In the survey we also asked for opinions about the FPS membership fees. The results are shown in Figure 3. Currently the membership fee is 65 EUR for a normal member, 60 EUR for a retired member and 20 EUR for a student (undergraduate).  A large majority of respondents considered the fee reasonable. Many would however like to see more activities/benefits in return. The answers could be affected by the average age/career phase of the respondents. Open-ended answers showed that 65 EUR fee is certainly considered high for PhD students and post-doctoral researchers. Lower membership fee for retired members was also hoped for. High membership fees for early-career scientists likely also make it more challenging to get new members to the society.

Figure 3: FPS membership fee

Future of the society

We also inquired what kind of activities our members would like to see in the future. The numbers in Table 2 show the percentages of the respondents who answered 4 or 5 and 3,4 or 5, in a similar manner as in Table 1. A large majority of respondents hoped to see more general lectures and events supporting networking among physicists. The latter outcome agrees with belonging to a society of physicists being the key reason for being a member of FPS. Enhancing connections between physicists and companies was also considered as a highly important future activity. This aspect came up frequently also in open-ended answers including several suggestions to strengthen ties with industry and startups. In addition, we received several suggestions to enhance ties with schools and teachers. We also point out that the percentages of respondents, who had marked 3 or higher for hoping to have more regular information of physics related things in the FPS social media channels, and more diversity in physics and young physicist activities, were high. An interesting outcome was the popularity of our suggestion to have a Monthly NewsLetter that would summarize FPS news and physics related key news in Finland and elsewhere. These results show that the respondents find FPS’s role in informing its members about what is happening in physics in general highly important.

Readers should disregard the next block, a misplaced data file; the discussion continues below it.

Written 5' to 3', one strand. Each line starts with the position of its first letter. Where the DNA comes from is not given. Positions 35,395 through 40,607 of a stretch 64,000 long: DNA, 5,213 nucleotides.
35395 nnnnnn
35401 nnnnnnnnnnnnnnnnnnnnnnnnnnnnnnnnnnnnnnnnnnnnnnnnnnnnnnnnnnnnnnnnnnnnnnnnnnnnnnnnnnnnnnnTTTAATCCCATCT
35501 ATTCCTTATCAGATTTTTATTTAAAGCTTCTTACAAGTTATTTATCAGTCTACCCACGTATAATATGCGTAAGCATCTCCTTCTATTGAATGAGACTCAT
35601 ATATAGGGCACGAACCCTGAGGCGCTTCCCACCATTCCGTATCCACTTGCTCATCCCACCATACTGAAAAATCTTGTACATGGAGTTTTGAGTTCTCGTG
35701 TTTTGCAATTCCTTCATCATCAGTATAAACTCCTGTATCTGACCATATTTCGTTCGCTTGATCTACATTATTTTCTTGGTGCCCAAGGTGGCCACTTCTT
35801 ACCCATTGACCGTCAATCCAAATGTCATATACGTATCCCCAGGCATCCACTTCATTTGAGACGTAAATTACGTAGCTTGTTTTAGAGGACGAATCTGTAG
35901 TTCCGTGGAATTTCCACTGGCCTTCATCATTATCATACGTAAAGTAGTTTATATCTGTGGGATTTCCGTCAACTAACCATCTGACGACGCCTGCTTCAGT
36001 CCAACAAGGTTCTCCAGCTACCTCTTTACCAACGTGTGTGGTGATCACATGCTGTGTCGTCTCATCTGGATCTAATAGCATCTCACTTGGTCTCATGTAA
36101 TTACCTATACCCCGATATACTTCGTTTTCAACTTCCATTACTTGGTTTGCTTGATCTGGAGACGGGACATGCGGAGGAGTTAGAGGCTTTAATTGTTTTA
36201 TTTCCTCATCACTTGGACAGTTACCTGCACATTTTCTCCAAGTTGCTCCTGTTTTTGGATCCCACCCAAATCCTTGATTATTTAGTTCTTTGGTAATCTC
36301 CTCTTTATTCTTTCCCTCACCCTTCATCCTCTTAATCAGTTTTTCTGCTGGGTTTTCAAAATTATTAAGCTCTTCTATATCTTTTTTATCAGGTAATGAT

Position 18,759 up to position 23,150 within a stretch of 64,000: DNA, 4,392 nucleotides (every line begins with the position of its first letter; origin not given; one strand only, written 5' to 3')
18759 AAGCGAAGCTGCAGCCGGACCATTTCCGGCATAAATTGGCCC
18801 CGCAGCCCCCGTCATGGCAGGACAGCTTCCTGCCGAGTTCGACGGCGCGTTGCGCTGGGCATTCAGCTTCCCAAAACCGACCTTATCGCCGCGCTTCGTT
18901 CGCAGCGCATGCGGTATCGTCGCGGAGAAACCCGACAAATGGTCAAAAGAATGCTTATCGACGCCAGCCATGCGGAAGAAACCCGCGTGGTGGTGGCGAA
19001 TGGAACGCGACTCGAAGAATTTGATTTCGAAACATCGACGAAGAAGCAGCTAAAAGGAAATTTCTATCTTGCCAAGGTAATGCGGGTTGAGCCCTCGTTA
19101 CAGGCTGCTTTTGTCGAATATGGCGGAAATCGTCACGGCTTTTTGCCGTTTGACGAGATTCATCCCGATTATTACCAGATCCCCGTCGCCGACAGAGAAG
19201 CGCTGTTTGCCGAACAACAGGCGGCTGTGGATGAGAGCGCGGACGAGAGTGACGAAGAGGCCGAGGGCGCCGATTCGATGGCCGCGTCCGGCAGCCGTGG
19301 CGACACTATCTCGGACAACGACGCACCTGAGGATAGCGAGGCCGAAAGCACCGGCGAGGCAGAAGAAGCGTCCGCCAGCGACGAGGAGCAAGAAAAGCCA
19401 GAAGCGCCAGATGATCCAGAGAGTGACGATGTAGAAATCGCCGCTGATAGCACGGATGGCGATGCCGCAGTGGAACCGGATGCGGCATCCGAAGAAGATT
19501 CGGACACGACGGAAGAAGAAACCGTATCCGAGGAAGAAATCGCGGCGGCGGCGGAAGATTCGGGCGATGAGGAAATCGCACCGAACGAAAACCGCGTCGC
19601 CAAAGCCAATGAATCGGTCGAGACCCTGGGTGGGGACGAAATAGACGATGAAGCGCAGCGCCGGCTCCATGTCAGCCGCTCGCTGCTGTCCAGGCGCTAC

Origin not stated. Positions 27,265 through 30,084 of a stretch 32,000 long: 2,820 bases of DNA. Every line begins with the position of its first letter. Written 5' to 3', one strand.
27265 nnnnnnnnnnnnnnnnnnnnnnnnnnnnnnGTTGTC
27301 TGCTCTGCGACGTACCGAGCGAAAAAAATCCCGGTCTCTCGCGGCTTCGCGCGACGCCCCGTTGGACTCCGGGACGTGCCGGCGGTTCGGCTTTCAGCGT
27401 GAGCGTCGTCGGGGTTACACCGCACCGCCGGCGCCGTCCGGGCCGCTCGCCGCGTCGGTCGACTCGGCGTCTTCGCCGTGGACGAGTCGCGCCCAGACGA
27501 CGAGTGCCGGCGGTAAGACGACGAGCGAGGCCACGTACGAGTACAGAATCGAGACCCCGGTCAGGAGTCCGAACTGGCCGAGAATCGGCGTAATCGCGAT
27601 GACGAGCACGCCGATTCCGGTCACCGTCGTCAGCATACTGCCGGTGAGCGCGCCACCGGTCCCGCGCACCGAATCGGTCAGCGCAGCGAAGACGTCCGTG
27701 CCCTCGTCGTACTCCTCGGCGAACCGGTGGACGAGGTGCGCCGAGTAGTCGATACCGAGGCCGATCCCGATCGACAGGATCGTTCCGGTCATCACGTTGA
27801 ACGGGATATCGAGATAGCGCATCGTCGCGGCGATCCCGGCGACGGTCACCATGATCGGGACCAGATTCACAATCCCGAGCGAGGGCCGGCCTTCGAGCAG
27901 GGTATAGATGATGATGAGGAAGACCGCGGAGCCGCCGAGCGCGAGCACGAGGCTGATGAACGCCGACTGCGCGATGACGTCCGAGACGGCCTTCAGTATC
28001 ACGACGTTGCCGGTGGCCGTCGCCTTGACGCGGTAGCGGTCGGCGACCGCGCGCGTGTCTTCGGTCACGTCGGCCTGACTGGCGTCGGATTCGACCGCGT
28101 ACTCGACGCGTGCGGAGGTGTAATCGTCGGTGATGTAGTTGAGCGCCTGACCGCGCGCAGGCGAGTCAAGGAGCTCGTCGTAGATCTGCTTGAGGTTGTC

We did not specifically ask, but received opinions both to favor English and Finnish in our activities. We have increased the material provided in English in recent years, but consider promoting knowledge of physics in Finnish very important aspect of society’s work, in particular in outreach activities. 

Table 2. Percentages of answers in question “How important for me in FPS are?”. The results are shown for the fraction of respondents who answered 4 or 5 and 3, 4 or 5 (5 being “very important” and 1 “not important at all”)

Open-ended answers gave several good suggestions for future activities, e.g., organizing webinars/events about current themes and visits to interesting physics related facilities in Finland.  The criticality of getting more young members was also pointed out by many. A few open-ended answers also mentioned that FPS could take a more active role for speaking out publicly about physics related matters.

Best things about FPS

It was great to read many positive things about FPS in the open-ended answers. Our members clearly acknowledge that we have a unique society with a particularly long history. The members also valued our current activities and work to promote physics in Finland. Many thanked FPS for increasing the feeling of togetherness among physicists as well as having an important role in the efforts to bridge across the fields. Enforcing this integrity and striving to keep our society prospering is something we want to do in the future. Physics Days were thanked in particular for being an activity where physicists from different fields in Finland can meet and also interact with companies, school teachers and students. Arkhimedes and its interesting articles were thanked in many answers.  It was also nice to read that our society is considered open and easy-going. 

We thank all respondents for taking the time to answer our poll. We got valuable statistics, feedback and suggestions on how to go forward. The survey showed that overall the members are satisfied with the society. As was discussed in the Annual Meeting significant changes are coming, and we have used/will use the survey as one of the guidelines when planning the future activities. A separate post will come soon informing and reflecting these changes.